Bill Atkinson, who had worked on both teams, thought it was not

Bill Atkinson, who had worked on both teams, thought it was not

Bill Atkinson, who had worked on both teams, thought it was not only callous, but unfair.

“These people had worked really hard and were brilliant engineers,” he said. But Jobs had latched

onto what he believed was a key management lesson from his Macintosh experience: You have to

 

be ruthless if you want to build a team of A players. “It’s too easy, as a team grows, to put up with a

few B players, and they then attract a few more B players, and soon you will even have some C players,”

he recalled. “The Macintosh experience taught me that A players like to work only with other

A players, which means you can’t indulge B players.”

shrieks that erupted. Instead of basking for a moment, it barreled ahead. “Unaccustomed as I am

to public speaking, I’d like to share with you a maxim I thought of the first time I met an IBM

mainframe: Never trust a computer you can’t lift.” Once again the roar almost drowned out its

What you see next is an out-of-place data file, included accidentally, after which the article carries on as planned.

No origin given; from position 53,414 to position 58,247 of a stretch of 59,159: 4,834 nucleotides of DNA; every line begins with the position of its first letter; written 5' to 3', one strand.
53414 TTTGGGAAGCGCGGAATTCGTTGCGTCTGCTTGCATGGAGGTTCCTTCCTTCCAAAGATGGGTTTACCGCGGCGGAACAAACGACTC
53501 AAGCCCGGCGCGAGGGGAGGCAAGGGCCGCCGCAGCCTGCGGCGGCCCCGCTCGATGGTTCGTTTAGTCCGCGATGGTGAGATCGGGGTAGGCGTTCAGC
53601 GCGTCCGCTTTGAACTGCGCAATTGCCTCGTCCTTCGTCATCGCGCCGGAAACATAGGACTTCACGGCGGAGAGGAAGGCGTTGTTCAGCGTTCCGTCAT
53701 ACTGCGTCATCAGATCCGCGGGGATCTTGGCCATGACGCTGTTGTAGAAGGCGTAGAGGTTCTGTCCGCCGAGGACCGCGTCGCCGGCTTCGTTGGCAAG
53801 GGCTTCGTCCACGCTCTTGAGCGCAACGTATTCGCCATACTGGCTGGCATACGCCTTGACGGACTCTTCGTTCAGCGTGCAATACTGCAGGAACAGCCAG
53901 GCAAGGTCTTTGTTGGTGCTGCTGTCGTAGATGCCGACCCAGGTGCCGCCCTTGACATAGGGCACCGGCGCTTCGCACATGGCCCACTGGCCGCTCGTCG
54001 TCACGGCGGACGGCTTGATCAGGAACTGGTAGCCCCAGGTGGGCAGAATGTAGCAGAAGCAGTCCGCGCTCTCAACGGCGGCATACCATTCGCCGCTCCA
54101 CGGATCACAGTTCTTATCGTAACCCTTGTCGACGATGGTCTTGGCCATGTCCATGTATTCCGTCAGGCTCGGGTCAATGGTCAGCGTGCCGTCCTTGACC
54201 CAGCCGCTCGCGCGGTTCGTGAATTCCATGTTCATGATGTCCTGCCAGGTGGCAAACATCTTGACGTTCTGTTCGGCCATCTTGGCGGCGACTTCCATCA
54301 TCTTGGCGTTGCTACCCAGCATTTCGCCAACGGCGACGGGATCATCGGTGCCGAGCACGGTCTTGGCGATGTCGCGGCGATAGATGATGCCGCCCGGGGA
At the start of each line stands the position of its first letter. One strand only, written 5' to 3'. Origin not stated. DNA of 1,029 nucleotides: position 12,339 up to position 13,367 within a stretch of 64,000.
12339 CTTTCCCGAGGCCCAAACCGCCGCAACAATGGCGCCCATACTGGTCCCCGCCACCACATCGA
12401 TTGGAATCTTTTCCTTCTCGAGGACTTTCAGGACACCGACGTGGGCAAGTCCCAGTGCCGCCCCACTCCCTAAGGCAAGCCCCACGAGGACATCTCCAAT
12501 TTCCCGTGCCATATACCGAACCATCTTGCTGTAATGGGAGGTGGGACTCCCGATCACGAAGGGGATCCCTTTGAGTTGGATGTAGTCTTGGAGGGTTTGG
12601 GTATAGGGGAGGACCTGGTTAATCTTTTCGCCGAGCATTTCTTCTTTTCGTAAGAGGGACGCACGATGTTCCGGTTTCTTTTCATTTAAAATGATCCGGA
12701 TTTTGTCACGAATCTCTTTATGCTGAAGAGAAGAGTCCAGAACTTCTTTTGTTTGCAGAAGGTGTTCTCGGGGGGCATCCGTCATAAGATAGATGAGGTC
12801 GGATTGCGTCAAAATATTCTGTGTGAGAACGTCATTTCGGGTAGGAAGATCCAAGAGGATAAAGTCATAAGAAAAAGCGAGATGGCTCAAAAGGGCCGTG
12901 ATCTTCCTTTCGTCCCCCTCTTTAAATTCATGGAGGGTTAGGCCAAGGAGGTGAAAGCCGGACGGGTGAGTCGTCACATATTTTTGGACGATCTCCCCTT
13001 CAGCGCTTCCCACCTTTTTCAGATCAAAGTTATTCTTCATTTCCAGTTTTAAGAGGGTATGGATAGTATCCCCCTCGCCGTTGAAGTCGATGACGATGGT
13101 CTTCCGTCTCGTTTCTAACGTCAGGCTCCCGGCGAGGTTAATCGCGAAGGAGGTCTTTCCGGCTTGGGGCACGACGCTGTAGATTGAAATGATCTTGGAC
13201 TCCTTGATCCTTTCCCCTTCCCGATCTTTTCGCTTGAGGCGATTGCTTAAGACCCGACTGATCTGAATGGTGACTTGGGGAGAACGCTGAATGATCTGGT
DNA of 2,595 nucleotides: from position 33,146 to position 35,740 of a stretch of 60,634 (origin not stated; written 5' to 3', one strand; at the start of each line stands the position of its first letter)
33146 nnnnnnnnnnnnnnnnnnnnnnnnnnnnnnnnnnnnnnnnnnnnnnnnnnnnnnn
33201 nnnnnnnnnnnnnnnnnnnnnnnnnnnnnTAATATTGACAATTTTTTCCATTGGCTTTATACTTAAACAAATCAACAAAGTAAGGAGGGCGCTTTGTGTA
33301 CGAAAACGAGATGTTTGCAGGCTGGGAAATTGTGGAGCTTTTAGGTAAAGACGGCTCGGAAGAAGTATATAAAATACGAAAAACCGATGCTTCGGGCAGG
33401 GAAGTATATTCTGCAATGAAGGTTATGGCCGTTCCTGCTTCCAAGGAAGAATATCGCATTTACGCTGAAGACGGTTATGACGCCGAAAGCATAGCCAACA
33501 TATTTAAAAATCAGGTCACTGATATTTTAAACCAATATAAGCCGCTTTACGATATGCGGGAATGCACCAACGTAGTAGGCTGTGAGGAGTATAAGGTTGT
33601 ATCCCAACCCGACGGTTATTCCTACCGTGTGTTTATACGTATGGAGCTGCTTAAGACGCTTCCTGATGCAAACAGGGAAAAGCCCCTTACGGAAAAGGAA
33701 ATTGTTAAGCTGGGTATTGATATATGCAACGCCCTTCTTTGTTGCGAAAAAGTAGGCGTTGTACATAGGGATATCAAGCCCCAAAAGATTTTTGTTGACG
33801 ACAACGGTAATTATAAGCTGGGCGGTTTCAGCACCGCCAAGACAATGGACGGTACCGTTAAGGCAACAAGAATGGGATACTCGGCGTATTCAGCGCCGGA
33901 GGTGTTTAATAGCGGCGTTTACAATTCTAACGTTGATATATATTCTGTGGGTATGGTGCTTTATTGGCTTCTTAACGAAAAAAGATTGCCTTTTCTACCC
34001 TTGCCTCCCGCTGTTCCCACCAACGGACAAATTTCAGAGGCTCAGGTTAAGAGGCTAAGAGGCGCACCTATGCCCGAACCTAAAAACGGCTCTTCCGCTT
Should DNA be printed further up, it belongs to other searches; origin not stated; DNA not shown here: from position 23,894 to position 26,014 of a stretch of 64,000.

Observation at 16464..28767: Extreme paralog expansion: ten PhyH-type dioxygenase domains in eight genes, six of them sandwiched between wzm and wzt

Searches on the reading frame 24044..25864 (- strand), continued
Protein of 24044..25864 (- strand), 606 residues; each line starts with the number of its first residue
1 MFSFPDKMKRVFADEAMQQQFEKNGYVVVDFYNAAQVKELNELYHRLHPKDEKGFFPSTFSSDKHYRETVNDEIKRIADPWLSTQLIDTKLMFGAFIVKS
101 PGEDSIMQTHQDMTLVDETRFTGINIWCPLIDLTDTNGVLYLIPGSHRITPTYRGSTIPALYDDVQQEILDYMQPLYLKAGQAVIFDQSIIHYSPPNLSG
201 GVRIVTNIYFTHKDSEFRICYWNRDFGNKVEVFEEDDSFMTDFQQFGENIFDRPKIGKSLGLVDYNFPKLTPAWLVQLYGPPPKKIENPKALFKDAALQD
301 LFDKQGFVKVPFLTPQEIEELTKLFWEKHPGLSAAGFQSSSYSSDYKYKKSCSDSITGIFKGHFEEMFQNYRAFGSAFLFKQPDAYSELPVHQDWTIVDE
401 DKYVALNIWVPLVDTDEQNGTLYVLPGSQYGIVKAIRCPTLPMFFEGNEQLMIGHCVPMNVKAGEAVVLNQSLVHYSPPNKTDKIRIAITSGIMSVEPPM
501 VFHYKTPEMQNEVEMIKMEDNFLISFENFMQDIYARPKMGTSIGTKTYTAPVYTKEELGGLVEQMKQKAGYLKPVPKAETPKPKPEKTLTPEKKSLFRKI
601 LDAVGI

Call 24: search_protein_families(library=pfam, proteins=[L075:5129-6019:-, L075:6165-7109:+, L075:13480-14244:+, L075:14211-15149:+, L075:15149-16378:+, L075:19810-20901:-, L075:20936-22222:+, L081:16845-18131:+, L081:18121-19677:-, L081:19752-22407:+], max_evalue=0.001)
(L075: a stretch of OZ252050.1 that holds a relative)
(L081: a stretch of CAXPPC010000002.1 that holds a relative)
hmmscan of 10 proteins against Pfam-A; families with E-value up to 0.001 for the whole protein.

final lines. “Obviously, I can talk. But right now I’d like to sit back and listen. So it is with

considerable pride that I introduce a man who’s been like a father to me, Steve Jobs.”

Pandemonium erupted, with people in the crowd jumping up and down and pumping their fists

in a frenzy. Jobs nodded slowly, a tight-lipped but broad smile on his face, then looked down

and started to choke up. The ovation continued for five minutes.

After the Macintosh team returned to Bandley 3 that afternoon, a truck pulled into the parking

lot and Jobs had them all gather next to it. Inside were a hundred new Macintosh computers, each

personalized with a plaque. “Steve presented them one at a time to each team member, with a

handshake and a smile, as the rest of us stood around cheering,” Hertzfeld recalled. It had been a

grueling ride, and many egos had been bruised by Jobs’s obnoxious and rough management style.

But neither Raskin nor Wozniak nor Sculley nor anyone else at the company could have pulled off the

creation of the Macintosh. Nor would it likely have emerged from focus groups and committees.

On the day he unveiled the Macintosh, a reporter from Popular Science asked Jobs what type

of market research he had done. Jobs responded by scoffing, “Did Alexander

 

Graham Bell do any

market research

before he invented

the telephone?”

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